Fossil fuels are finite and will run out in the future. It is therefore important to develop alternative fuels. But there is also another reason to use biodiesel. Since the raw material for it is available in our own region, our country will become less dependent on unstable oil producing countries for its fuel requirements.

What happens if biodiesel gets into the soil or water?

If biodiesel gets into the soil or the water it is naturally broken down and is not harmful to the environment. For this reason only biodiesel is used in the forestry sector in some countries, and the lubricants are based on colza oil.

What about the ‘black smoke’ that diesel produces?
As recently covered in the news, the government plans to reduce the smoke emission of diesel (such as that produced by lorries and buses).

Diesel engines often produce smoke because the diesel engine has not been adjusted properly. This phenomenon can be greatly reduced by using biodiesel, preferably pure. This substantially reduces the soot emission (smoke), which is one of the favourable properties of biodiesel.

How much sulphur does biodiesel contain?
Biodiesel contains virtually 0% sulphur and therefore makes a huge contribution to reducing the emission of the sulphur produced by normal diesel.

Does biodiesel cost more than fossil diesel?

The price of biodiesel is related to the prices of the raw products. These are mainly agricultural products, the harvest prices of which vary. The question of whether biodiesel costs more than fossil diesel is related to the price of mineral oil. That price is expected to rise sharply in the years to come. Biodiesel is a responsible alternative in pricing terms.

Is biodiesel dangerous?

No, biodiesel is classified as a non-hazardous substance. It is not toxic, it is biologically degradable and, with its flashpoint of more than 120°C, it does not cause a fire hazard.

Are there any examples of experiences with using biodiesel?

Click here for practical examples in the Netherlands.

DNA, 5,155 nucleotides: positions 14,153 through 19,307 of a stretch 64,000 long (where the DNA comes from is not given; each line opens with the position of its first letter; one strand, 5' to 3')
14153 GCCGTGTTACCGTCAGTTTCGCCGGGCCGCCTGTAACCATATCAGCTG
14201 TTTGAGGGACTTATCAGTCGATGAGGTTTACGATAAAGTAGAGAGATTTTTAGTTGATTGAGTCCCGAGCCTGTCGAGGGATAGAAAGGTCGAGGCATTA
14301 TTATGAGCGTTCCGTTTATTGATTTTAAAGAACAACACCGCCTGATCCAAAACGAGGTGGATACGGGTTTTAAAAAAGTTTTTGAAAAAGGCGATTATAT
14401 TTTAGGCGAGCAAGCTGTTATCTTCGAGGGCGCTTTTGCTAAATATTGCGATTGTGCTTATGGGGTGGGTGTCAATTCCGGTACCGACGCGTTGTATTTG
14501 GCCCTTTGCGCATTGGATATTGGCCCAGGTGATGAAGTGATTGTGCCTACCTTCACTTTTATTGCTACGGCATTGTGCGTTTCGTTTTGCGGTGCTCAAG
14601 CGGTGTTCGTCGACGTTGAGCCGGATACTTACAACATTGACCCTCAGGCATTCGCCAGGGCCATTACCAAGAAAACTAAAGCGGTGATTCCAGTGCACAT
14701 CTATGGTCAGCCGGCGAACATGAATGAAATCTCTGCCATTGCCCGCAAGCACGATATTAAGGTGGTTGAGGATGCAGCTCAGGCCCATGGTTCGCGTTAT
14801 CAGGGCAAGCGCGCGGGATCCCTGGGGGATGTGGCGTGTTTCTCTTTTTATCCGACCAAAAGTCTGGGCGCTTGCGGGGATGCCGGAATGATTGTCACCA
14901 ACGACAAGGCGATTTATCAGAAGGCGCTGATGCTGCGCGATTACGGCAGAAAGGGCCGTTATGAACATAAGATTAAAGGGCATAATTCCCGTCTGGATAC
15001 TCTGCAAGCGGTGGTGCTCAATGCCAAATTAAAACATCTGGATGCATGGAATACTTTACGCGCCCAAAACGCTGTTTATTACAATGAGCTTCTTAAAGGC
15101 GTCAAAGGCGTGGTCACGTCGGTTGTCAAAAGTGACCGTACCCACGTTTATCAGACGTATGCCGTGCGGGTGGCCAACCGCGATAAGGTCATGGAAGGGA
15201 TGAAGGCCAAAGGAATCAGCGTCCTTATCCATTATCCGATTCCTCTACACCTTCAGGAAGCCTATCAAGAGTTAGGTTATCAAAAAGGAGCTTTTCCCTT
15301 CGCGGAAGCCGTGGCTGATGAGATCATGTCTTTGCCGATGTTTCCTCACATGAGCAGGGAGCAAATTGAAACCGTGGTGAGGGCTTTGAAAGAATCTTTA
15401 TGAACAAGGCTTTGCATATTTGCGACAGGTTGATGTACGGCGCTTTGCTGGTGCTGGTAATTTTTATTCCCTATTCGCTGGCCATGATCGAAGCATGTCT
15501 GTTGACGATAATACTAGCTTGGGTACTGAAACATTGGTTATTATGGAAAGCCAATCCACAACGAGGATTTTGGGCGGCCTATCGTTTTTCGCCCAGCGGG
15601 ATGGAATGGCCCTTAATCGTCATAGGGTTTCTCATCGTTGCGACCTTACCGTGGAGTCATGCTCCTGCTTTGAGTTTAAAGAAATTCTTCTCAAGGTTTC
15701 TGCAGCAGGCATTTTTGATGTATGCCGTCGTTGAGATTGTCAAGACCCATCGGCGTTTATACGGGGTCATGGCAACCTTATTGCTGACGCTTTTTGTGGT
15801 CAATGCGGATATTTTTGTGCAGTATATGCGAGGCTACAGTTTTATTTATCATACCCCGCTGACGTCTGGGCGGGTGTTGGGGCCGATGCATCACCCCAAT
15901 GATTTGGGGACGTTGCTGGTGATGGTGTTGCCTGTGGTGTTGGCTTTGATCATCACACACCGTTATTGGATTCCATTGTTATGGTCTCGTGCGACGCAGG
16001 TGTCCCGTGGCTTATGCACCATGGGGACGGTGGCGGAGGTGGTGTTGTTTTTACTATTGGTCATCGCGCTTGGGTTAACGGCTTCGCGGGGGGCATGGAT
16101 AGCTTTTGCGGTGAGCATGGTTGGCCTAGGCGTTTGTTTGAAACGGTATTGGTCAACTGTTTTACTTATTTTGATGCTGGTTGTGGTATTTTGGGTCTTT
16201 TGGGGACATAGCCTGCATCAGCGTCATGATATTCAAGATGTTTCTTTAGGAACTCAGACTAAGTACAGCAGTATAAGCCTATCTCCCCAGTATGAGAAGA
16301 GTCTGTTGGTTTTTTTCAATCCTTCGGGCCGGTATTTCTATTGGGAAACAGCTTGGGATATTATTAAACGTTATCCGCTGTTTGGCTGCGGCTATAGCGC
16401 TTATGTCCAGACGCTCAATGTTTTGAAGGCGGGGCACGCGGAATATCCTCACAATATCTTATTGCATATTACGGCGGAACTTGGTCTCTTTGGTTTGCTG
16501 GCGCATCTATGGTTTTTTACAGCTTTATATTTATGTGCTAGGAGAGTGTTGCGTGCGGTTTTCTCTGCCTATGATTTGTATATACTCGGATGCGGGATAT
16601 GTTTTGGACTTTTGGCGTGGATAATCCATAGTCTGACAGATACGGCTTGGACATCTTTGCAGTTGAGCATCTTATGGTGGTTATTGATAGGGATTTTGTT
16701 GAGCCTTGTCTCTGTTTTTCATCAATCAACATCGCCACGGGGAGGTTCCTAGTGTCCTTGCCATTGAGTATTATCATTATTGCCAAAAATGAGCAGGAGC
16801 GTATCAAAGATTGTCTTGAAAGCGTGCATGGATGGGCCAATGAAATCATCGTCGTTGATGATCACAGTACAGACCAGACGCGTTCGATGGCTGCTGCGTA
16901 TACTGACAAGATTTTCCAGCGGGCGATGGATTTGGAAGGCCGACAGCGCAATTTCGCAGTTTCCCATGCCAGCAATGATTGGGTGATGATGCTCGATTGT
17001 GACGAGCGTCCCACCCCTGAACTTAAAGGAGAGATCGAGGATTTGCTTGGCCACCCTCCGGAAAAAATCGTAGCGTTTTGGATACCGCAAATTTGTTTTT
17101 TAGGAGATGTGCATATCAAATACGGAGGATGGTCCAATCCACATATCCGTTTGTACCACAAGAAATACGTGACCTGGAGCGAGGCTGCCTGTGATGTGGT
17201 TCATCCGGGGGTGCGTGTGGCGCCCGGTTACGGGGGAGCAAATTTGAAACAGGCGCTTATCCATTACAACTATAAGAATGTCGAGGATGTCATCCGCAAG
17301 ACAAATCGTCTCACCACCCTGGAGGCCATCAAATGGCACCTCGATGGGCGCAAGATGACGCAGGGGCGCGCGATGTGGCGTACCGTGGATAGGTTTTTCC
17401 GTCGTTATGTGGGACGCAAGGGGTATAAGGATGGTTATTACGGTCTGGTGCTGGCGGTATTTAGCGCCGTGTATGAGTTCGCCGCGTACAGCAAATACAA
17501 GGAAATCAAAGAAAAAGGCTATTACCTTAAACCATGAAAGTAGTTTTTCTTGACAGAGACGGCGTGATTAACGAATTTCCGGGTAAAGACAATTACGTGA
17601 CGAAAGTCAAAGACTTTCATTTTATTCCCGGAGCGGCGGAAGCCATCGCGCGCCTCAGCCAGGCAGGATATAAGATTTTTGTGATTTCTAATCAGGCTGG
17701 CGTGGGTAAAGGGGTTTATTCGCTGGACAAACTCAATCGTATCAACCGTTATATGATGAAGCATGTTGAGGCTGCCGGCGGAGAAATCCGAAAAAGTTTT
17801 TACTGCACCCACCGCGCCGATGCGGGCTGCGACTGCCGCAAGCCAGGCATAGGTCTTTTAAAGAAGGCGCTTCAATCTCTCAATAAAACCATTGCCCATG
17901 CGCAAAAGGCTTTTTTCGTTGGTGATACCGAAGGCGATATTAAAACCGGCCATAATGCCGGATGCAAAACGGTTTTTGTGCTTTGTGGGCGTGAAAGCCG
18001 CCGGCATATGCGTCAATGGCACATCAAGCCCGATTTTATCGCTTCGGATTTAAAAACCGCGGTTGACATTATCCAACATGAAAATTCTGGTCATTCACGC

Does the government encourage the use of biodiesel?

No, it does not provide any financial incentives. The government does make it compulsory for oil companies to mix diesel oil with biodiesel. This is based on European policy, which starts out from standard EN590. The amount of biodiesel to be blended is a fixed percentage that may vary per year. In 2010 the biodiesel blending percentage in the Netherlands was 4 percent. In Germany, Austria and France this approached 7 percent. Sunoil Biodiesel believes that this percentage could easily be raised to 20%. For a higher percentage this requires the approval of the car manufacturer.

How does biodiesel fit within the theme of sustainability?

Biofuels are more sustainable than fossil fuels. They are extracted from vegetable materials (biomass) with a short carbon cycle. This means that the plants and crops extract CO2 from the air, which is released again during incineration. CO2 that was formed in prehistoric times is released when fossil fuels made of coal, oil and gas are burnt. This released CO2 is additional and accelerates the greenhouse effect.

What is the Dutch policy on sustainability and biodiesel?

For the developments in Dutch policy click on the following link of SenterNovem.

Are there any sustainability criteria?

Yes, they have been formulated in detail. There is the CO2 tool of Senternovem, for example. This is the instrument used to calculate the greenhouse emissions in production from biomass. Also, in 2006 the Cramer commission formulated criteria that sustainable energy has to meet to limit the CO2 emission compared to fossil fuels.

What does biodiesel contribute to CO2 reduction?

Taking account of the overall chain from cultivation, transport and processing, each litre of biodiesel saves 2.2 kilograms of CO2. Based on the CO2 calculation tool developed by Ecofys and CE for SenterNovem, this represents a CO2 reduction of about 40%. This percentage may vary depending on which raw product is processed.